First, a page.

Unlimited Access. Try it Today! Your First 10 Days Always $0.99

Movies

Entertainment Movies

'Stoker': Shadow of an homage, infused with violence ★★ 1/2

A young woman's reddish-brown hair, in close-up, dissolves into an overhead shot of wild reeds, eased this way and that by the wind. "Stoker" would be nothing without such flourishes. The film swims in them, and cares little for conventional narrative tension.

Photographed in Tennessee but set in an indistinct American location near nowhere in particular, the movie follows characters as they glide through a pristine void, eyeing each other amid faultlessly art-directed surroundings before getting stabbed or shot or doing the shooting or stabbing.

The psychosexual cross-currents flow not so much as they do in life, but the way they do in a Park Chan-Wook movie. This is what we have here. "Stoker" comes from the South Korean director whose "Vengeance Trilogy" ("Sympathy for Mr. Vengeance," "Oldboy" and "Lady Vengeance") won admirers around the world, as did Park's vampire picture, "Thirst," my favorite of his so far.

See it if you haven't: It's pretty great, and it'll help you forget "Twilight" ever happened.

Park's latest stakes out new territory for the director as a gun for hire, filming a script by Wentworth Miller deeply indebted to the 1943 Hitchcock picture "Shadow of a Doubt" (speaking of great). Like Joseph Cotten's blithe Uncle Charlie in that film, "Stoker" casts Matthew Goode as the mysterious visiting uncle of our hostess and narrator, India, played by Mia Wasikowska. With her father, Charlie's brother, recently dead and buried, 18-year-old India can't help but notice that her mother (Nicole Kidman) makes goo-goo eyes and squeals every time Uncle Charlie is near. India has her own feelings for this man.

Something's gotta give! Densely plotted, though not exactly full of surprises, "Stoker" nudges India toward all sorts of forbidden fruit and trials of fire. Wasikowska is a fine, intriguing actress, though I'm not sure anyone could make actual psychological sense of this woman. Nobody on screen — not Kidman, not Goode, not Wasikowska, not Jacki Weaver as Auntie Gin — seems entirely at home in the chosen (or guessed-at) style. And yet, as it becomes more and more delirious in its explanations of Charlie's past, "Stoker" at least gives you a few images to remember, such as the precisely judged long shot of one unlucky character staggering across a lonely road with a pair of garden shears sticking out of his skull.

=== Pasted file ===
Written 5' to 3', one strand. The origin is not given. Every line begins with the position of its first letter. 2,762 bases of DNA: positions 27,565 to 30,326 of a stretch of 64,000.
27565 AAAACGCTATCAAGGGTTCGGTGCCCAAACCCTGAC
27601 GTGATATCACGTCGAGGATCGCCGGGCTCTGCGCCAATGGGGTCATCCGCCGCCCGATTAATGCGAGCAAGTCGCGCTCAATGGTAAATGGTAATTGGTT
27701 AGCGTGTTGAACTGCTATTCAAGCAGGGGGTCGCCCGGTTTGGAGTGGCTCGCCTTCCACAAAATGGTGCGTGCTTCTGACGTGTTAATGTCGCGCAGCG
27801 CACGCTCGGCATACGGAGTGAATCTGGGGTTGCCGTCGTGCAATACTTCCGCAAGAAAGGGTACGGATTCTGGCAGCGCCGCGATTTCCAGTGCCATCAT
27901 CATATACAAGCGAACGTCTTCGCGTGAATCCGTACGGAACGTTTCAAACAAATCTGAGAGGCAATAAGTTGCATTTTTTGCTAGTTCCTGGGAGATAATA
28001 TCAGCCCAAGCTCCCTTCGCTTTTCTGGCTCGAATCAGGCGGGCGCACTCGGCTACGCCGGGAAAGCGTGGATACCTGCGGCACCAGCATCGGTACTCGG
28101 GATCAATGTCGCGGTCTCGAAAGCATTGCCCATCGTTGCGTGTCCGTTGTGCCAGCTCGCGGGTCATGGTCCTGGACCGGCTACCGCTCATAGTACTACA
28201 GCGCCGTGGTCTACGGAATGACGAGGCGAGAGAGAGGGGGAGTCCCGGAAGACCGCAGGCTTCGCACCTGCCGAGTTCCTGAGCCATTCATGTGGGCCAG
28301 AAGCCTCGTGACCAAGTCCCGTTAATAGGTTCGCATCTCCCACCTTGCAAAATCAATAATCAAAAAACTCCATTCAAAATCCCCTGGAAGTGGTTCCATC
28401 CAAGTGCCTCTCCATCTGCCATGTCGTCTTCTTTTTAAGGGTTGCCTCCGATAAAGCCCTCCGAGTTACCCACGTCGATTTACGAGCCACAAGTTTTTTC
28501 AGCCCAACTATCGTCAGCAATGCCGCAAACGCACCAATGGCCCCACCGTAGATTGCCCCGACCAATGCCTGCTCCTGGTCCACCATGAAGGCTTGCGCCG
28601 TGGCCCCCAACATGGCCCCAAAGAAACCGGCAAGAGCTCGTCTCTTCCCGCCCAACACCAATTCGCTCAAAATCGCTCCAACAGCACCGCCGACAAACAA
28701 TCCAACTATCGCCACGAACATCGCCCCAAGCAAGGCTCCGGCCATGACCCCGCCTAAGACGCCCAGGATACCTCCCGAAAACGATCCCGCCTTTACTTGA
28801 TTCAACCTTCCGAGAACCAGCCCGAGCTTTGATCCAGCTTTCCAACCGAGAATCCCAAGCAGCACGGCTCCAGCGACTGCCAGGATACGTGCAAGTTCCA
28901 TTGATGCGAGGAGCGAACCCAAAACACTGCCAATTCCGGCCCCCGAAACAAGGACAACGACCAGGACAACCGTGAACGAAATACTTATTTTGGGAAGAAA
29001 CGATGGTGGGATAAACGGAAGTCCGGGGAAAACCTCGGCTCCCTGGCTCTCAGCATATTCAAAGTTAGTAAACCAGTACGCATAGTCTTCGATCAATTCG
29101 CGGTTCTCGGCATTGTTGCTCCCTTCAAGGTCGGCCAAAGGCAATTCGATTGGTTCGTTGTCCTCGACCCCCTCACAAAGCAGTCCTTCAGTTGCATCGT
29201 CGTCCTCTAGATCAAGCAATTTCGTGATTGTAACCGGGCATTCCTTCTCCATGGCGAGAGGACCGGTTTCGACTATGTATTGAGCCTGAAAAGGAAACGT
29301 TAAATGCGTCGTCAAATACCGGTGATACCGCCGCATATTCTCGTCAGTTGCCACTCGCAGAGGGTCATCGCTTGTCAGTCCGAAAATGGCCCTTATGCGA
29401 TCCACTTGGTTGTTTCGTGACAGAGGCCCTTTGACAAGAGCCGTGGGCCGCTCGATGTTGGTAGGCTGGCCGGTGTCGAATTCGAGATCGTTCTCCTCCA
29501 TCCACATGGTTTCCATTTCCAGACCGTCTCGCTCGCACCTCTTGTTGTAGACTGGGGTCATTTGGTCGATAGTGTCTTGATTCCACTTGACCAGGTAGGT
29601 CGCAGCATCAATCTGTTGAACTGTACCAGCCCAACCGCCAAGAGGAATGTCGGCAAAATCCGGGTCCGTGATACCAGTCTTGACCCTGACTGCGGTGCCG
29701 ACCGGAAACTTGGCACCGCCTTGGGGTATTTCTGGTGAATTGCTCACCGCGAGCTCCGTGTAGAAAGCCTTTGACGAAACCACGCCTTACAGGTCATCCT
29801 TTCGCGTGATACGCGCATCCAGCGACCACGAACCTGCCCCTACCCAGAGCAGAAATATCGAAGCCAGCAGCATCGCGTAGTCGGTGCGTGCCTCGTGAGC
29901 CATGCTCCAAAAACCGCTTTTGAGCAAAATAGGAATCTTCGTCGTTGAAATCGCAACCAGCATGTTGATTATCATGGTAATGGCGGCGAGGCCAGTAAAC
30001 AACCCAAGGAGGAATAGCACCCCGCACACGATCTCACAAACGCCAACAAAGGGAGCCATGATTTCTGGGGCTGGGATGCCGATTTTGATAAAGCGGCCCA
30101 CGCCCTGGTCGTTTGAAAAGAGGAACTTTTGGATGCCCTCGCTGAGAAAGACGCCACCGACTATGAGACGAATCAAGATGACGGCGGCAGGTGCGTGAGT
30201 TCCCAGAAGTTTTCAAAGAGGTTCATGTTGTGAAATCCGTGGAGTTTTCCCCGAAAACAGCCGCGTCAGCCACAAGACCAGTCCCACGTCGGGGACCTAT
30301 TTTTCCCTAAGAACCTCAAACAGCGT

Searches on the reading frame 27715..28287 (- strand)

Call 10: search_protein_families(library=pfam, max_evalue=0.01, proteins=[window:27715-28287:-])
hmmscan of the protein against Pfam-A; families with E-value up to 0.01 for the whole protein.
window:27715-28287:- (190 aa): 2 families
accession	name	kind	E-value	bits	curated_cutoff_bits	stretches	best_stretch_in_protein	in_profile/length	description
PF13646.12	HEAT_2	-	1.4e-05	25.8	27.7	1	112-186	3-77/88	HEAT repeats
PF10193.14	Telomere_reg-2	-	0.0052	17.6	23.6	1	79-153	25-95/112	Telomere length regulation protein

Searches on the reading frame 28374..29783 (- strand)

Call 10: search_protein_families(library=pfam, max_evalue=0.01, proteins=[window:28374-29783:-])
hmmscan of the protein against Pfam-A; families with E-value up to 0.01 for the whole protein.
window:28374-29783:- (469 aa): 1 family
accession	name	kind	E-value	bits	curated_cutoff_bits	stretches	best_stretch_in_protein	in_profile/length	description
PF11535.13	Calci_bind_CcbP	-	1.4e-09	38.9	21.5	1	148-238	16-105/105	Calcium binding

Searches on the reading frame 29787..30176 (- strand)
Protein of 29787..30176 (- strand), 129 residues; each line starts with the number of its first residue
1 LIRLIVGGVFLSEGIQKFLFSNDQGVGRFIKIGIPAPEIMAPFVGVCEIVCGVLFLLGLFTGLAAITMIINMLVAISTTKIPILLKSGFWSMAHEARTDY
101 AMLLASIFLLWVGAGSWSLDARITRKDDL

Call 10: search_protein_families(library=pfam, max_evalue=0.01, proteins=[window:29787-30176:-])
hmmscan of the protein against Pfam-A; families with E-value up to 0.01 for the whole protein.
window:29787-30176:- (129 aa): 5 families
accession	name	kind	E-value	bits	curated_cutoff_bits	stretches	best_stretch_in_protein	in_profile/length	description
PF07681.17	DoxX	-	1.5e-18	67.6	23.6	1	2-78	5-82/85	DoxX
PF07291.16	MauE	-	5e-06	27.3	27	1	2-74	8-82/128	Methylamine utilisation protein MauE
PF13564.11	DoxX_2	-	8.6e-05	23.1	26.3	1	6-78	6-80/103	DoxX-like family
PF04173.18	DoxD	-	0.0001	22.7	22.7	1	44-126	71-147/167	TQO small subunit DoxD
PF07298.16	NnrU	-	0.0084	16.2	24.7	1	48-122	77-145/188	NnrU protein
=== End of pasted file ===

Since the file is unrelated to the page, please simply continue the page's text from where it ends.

mjphillips@tribune.com

'Stoker' -- 2 1/2 stars
MPAA rating:
R (for disturbing violent and sexual content)
Running time: 1:40
Opens: Friday

Copyright © 2015, The Baltimore Sun
Related Content
  • 10 movies to see this winter
    10 movies to see this winter

    Tribune movie critic Michael Phillips picks 10 movies you should see in the coming months.

  • Top 50 superhero movies of the last 10 years
    Top 50 superhero movies of the last 10 years

    Since 2002 there have been arguably 50 movies about superheroes. Arguably, because genre is tricky; it's often variations on a theme, and some variations are less obvious than others. ("Star Wars," for instance, a bit of a space western, is no one's picture of the western genre.) Oh, also: Because...

  • Oscars 2013: Red carpet arrivals
    Oscars 2013: Red carpet arrivals

    Jessica Chastain, Amy Adams, Anne Hathaway, Kerry Washington, Hugh Jackman and more stars arrive at the Dolby Theatre for the 85th Academy Awards. By Jevon Phillips. Winners | Red carpet | Show highlights | Quotes | Backstage | Winners' room | Best & worst moments | Best dressed | Worst dressed...

  • Best movies of 2012
    Best movies of 2012

    Tribune movie critic Michael Phillips picks the top 10 movies of the year.

  • Review: 'Clouds of Sils Maria'
    Review: 'Clouds of Sils Maria'

    Now 60, and always more of a wry classicist than a maverick, the writer-director Olivier Assayas is one of the steadiest and most reliable filmmakers in contemporary cinema. I like his latest, "Clouds of Sils Maria," a great deal; it's beautifully acted and has a few wise (if familiar) things to...

  • Review: 'The Salt of the Earth'
    Review: 'The Salt of the Earth'

    Watching "The Salt of the Earth," the compelling new documentary about photographer Sebastiao Salgado, it becomes clear early on just how odd it is to experience Salgado's work on someone else's timetable. With an exhibition or a book of photographs, you set your own clock, spending as much time...

  • Review: 'Monkey Kingdom'
    Review: 'Monkey Kingdom'

    Compile all the sufferings and adversities heaped upon all the vulnerable protagonists in the complete works of Charles Dickens, from "Little Dorrit" to "Oliver Twist," and you'd still fall short of the 81 minutes of hardship endured by Maya, the simian heroine of Disneynature's new nature documentary...

  • Review: 'True Story'
    Review: 'True Story'

    "True Story" is a case of a well-crafted film, made by a first-time feature director with an impressive theatrical pedigree, that nonetheless struggles to locate the reasons for telling its story.

Comments
Loading

57°